Review of “A Deadly Education” by Naomi Novik

Galadriel, known as El, is 16 and a junior in the Scholomance for sorcerers, a sentient boarding school sort of like a very dark version of Hogwarts.   Every day in the school the students – more than 4,000 of them – face an obstacle course full of monsters (“maleficaria” or “mals”) trying to kill and eat them.  “Graduation” is the final big test, when, in order to get out of the school, they have to run through a gauntlet of all the hungry mals lying in wait; less than a quarter of the class is ever expected to survive.  El thinks this isn’t so bad; she calculates that if you’re an indie kid like she is (not part of an enclave of other wizards), and you don’t get into the Scholomance, your odds of making it to the far side of puberty are one in twenty.  Thus, “one in four is plenty decent odds compared to that.”

Students try to make alliances to help protect one another, so everything becomes transactional – e.g., I will pry a tray of food away from grasping mals for you in the cafeteria if you get them away from a place to sit at a table.

For El it is different, however. She has never had friends, and can’t understand why no one likes her until one classmate told her, “You feel like it’s going to rain.”

El’s mum is Gwen Higgins, the renowned beneficent shaman, so she doesn’t tell anyone at school; they would just be “shocked that the great spiritual healer had produced creepy proto-maleficer me . . . “ She allowed, “Anyone who wanted to be friends with Gwen Higgin’s daughter very much didn’t want to be friends with me.”

Thus she had to think and plan and strategize how to survive every single meal and class and trip to the bathroom in school, and she was tired of it. She was also tired of all of the others hating her for no reason, nothing she had ever done. She never hurt any of them; on the contrary, she had been working herself to exhaustion just to avoid hurting any of them, although they have no idea just how powerful she is. She observes sardonically:

“Some sorcerers get an affinity for weather magic, or transformation spells, or fantastic combat magics . . . I get an affinity for mass destruction.”

Or as she tells her classmate Orion Lake, “My affinity is laying waste to multitudes, so I haven’t had much opportunity to try the experience.” He thinks she is joking….

Orion has an ability to destroy most of the mals that roam through the school, and has taken it upon himself to keep an eye out for El and rescue her when necessary. Orion liked to hang out with her because she was the only one who didn’t genuflect to him, who treated him like a real person, and was in fact not very nice to him at all. She reasoned:

“I don’t have a very good idea of how people behave with their friends normally, because I’d never had one before, but on the bright side, Orion hadn’t either, so he didn’t know any more than I did. So for lack of a better idea we just went on being rude to each other. . . .”

Orion got an augmentation of power from killing the mals. After he killed one, he saved that new store of power to fire off the next spell. If he was low on power, he could borrow some (“mana”) from his fellow New York enclave members. The New York enclave was the single most powerful enclave in the world, and Orion’s mother was one of the top candidates to be its next leader.

Orion has been saving other students as well, so that less than twenty juniors have died so far this year – the usual rate is a hundred plus – but there is an unexpected side effect. The mals are hungrier than usual . . . .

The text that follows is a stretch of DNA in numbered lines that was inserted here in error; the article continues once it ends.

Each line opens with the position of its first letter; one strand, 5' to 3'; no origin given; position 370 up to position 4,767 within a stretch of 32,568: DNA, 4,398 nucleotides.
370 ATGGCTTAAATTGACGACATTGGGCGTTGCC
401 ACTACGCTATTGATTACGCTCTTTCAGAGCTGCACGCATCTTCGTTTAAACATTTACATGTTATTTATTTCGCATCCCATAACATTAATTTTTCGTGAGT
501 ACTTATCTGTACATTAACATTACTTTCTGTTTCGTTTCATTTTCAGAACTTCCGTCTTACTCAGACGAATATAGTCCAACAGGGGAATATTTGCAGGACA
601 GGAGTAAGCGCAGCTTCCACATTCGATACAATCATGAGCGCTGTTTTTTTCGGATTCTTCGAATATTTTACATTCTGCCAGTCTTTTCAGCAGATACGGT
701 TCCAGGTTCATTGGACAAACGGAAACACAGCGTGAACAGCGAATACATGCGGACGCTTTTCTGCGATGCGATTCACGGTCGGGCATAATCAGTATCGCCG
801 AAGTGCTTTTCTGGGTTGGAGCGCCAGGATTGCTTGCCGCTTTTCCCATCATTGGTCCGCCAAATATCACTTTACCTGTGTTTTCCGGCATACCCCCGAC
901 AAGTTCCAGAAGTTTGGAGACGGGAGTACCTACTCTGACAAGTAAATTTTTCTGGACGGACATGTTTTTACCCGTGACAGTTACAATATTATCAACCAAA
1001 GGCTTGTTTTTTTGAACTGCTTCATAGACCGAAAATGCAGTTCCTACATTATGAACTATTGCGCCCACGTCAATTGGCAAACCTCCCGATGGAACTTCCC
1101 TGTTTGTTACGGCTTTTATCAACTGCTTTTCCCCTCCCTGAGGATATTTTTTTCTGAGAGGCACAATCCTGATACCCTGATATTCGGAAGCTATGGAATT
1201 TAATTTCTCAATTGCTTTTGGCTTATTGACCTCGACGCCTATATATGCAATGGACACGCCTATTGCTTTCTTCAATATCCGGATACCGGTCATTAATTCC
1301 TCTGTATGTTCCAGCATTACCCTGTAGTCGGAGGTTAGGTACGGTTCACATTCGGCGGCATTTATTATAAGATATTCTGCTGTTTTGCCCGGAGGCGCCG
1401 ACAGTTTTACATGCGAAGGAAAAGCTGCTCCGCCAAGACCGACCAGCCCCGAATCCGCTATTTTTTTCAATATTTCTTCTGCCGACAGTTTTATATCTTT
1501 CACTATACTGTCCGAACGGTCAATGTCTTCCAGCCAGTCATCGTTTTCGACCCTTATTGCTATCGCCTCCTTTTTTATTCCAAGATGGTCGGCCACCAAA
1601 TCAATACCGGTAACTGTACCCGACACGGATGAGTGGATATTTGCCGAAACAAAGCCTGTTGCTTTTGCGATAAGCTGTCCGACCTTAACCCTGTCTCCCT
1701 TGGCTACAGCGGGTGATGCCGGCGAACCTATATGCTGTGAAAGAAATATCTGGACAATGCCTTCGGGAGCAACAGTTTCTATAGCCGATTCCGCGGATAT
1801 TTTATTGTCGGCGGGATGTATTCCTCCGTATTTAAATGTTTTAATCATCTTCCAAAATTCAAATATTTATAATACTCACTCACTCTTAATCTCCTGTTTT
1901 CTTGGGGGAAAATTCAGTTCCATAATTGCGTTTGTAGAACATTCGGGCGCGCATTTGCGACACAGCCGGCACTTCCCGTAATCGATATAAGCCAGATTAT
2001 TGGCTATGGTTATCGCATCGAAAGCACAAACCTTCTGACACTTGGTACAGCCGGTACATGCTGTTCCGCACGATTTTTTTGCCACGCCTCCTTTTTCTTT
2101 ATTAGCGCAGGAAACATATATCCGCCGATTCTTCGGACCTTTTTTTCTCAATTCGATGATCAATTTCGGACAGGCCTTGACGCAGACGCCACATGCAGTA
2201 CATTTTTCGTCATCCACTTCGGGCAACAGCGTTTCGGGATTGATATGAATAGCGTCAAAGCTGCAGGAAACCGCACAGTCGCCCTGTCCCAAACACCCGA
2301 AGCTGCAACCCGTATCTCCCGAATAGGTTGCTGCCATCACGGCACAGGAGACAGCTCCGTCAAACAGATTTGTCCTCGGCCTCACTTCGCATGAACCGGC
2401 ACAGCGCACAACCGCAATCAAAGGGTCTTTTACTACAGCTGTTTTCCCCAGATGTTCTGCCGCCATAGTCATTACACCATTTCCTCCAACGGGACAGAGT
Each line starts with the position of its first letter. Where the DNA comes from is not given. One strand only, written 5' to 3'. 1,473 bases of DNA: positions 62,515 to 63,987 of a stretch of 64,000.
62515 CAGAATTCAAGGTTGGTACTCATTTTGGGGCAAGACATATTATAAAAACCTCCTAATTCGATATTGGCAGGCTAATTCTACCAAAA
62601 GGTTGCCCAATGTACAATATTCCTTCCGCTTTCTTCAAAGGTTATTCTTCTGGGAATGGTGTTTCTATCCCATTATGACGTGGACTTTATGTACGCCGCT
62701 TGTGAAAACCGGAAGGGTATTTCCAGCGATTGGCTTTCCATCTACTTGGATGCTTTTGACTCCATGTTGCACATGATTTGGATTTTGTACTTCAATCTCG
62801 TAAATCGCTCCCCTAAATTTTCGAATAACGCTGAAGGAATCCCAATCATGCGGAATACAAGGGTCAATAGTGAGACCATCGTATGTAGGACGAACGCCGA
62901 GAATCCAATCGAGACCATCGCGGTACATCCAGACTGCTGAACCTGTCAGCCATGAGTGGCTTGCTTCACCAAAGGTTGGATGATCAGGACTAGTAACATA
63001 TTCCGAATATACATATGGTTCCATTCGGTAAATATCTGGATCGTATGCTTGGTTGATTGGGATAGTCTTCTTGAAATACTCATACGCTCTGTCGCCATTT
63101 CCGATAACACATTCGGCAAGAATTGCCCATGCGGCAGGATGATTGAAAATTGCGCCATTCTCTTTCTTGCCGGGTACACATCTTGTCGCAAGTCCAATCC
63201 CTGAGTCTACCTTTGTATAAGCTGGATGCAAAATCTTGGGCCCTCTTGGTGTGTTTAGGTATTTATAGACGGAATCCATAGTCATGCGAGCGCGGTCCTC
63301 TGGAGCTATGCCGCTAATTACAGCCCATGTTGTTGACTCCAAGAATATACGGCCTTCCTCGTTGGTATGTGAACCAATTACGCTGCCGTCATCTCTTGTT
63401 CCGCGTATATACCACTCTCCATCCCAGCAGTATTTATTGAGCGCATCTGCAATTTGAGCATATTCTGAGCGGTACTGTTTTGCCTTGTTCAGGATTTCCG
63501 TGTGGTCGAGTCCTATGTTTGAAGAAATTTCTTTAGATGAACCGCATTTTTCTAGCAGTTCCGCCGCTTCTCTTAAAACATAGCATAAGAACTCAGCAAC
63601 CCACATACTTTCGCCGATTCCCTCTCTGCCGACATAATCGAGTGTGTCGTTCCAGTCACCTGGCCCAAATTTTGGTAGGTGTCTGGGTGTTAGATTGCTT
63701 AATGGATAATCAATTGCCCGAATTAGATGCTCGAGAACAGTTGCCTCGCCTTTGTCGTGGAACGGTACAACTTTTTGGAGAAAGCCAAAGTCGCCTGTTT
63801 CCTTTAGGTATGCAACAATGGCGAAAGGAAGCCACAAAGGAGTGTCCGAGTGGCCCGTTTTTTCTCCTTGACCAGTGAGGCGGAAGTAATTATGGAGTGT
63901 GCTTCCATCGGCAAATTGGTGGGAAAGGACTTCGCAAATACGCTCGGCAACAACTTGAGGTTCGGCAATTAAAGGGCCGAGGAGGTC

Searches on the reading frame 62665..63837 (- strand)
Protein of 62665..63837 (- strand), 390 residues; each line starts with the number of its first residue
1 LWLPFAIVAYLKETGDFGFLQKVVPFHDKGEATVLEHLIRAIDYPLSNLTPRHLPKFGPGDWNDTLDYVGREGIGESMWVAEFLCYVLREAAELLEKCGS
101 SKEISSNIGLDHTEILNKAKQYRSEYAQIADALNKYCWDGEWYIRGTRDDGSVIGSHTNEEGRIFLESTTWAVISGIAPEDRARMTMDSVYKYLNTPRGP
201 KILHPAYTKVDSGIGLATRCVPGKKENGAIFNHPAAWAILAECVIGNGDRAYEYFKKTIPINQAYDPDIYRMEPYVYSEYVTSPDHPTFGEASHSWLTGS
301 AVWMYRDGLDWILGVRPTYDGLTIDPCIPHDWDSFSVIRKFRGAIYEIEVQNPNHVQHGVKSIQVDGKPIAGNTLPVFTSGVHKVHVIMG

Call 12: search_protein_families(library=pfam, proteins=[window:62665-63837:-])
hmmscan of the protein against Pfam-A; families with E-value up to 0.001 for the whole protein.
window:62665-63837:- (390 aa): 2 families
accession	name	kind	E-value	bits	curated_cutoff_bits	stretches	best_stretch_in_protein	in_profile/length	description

Discussion: You may wonder, what about the rest of the world, i.e., the world full of “mundanes” (read: muggles). El explained: “Mundanes aren’t exactly invulnerable to mals – but they have one extremely powerful protection; they don’t believe in magic.” Acceptance is necessary for the magic of wizards, who “believe in magic, the ways mundanes believe in cars.” It is there; you just have to see and acknowledge it. This is a common trope in fantasy, and I love it; it is the perfect explanation for how all this magic can be going on in the world but nobody seems to know about it.

The character of El is terrific; she is hurt and angry from a lifetime full of rejection, and her awakening to friendship in this book is a joy to behold. The other female characters in the book are nuanced and interesting, and they grow in character as well as the year – and the story – progresses.

If it occurs to you that the idea of a high school full of monsters out to get you, with particularly tough gauntlets to run in the cafeteria, by the lockers, and in the rest rooms, may be metaphorical, I had that thought myself. Looked at either way, it’s a very clever and entertaining story.

Naomi Novik is such an exceptional author. I have read almost all of her books, and each book or series of books is as different from the others as you can imagine, but equally wonderful. Moreover, all have impressed me with their fantastic flights of imagination and creative world-building.

Evaluation: This is book one of a duology, and it ends on an unexpected note that will have you champing at the bit for the next installment.

Rating: 4/5

Published in the U.S. by Del Rey, an imprint of Random House, a division of Penguin Random House, 2020

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3 Responses to Review of “A Deadly Education” by Naomi Novik

  1. Jeanne says:

    Nice review of this one! I just reviewed it too. It’s fun.

  2. Louise Reynolds says:

    I’ve never heard of this but it’s going straight on the tbr!

    Thanks for the review, it sounds like a fantastic read!

  3. Fantasy isn’t normally my thing but this book sounds pretty good.

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